Symposium explores risks and benefits of nature

When is nature healing and when is it scary?

On Wednesday 11 June, members of the School of Psychology’s Environmental Psychology Research Centre (EPRC) explored ideas of the natural world as both a healing place and a scary space. Birgitta Gatersleben, Eleanor Ratcliffe, and David Uzzell spoke at a symposium on risk and restoration in nature, organised by the BPS Wessex branch and held at the University of Surrey. The event drew on research conducted by the EPRC which demonstrates how nature can be psychologically beneficial in some contexts, but threatening in others, and how best to communicate such risks to the public.

When is it psychologically beneficial to walk in the woods? © Copyright Graham Horn, licensed for reuse under Creative Commons Licence.

Eleanor discussed the perceived benefits and threats associated with birdsong, linked to the acoustic, aesthetic, and associative properties of the sounds. Birgitta presented findings showing that dense nature, or natural spaces in which one might get lost or attacked, can inhibit restoration, but walking with a friend can help. David discussed risks and behaviours associated with ticks and Lyme Disease in the UK. The recommendations from his research included increasing the pereceived salience of risk of catching Lyme Disease, and encouraging members of the public to take action after, rather than before an outdoor visit.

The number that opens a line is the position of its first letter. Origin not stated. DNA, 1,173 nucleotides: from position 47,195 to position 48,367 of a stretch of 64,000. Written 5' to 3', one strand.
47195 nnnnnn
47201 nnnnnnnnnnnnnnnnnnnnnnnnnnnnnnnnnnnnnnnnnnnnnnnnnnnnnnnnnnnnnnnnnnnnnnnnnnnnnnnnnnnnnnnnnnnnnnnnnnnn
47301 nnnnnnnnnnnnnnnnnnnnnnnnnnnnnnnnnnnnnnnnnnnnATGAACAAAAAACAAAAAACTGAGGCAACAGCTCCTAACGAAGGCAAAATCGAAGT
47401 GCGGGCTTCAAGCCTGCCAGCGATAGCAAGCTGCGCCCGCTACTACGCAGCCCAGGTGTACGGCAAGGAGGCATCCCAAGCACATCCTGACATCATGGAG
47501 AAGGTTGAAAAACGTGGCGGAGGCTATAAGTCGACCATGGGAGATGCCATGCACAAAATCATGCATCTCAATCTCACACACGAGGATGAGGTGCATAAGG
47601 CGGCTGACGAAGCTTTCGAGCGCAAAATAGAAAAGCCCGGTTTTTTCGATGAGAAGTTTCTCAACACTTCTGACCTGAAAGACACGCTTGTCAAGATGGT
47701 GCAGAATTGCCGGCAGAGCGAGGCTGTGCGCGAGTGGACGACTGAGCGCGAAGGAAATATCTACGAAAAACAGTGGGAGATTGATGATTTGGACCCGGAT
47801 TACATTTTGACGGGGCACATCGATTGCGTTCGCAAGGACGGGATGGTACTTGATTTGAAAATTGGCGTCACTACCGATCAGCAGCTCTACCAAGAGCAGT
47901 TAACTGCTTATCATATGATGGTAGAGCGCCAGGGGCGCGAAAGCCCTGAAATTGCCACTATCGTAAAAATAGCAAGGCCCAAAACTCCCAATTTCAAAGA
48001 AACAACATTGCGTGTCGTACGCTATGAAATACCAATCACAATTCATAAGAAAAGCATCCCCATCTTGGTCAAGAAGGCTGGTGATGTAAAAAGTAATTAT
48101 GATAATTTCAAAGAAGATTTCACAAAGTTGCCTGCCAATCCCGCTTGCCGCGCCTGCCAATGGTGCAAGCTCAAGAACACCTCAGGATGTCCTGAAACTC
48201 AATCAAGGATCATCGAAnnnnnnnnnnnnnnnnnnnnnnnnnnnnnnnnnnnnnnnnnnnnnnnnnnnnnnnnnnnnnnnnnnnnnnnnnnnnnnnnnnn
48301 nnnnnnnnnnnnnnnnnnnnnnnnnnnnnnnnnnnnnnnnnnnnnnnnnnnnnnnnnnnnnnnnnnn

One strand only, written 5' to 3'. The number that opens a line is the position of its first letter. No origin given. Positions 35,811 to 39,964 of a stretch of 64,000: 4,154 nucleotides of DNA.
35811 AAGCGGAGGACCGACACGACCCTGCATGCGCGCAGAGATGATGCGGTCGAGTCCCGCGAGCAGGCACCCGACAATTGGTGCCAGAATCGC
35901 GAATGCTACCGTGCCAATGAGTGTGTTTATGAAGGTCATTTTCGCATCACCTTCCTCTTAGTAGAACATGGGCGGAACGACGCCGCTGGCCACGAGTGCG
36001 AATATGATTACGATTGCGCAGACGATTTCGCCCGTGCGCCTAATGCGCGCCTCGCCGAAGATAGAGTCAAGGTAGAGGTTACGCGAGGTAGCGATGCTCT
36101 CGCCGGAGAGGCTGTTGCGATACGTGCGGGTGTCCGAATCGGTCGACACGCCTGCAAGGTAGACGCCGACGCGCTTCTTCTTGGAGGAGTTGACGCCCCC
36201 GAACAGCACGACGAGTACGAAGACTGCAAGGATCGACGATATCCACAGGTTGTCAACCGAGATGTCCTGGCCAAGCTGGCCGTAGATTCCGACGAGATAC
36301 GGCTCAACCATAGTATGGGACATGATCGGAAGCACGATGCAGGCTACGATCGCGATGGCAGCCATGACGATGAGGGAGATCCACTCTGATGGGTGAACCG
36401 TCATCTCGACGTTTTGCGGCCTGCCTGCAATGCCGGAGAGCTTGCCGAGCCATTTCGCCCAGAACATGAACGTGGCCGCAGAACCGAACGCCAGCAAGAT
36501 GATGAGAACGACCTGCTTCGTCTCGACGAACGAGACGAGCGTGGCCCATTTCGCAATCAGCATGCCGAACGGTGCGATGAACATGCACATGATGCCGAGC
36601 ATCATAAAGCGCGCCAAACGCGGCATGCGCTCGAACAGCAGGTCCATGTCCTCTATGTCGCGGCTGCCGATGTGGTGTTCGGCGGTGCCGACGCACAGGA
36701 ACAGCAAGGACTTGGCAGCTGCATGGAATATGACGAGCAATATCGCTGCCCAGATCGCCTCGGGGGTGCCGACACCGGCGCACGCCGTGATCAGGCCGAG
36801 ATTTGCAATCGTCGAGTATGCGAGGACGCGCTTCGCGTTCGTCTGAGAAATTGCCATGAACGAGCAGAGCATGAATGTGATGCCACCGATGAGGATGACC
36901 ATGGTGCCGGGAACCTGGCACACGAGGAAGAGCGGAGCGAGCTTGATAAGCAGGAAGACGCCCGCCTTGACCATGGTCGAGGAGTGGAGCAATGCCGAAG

The event, chaired by Ian Christie of the Surrey Centre for Environmental Strategy and the Sustainable Lifestyles Research Group, was very well-attended and stimulated discussion about varied sources of restoration in the natural world and how the UK differs from other countries in its communication regarding risks such as Lyme Disease. A follow-up event is planned for the autumn of 2014.

For more on the Environmental Psychology research conducted here at Surrey, see our Research Centre’s page.

For information on studying our MSc programme in Environmental Psychology, see our postgraduate training page.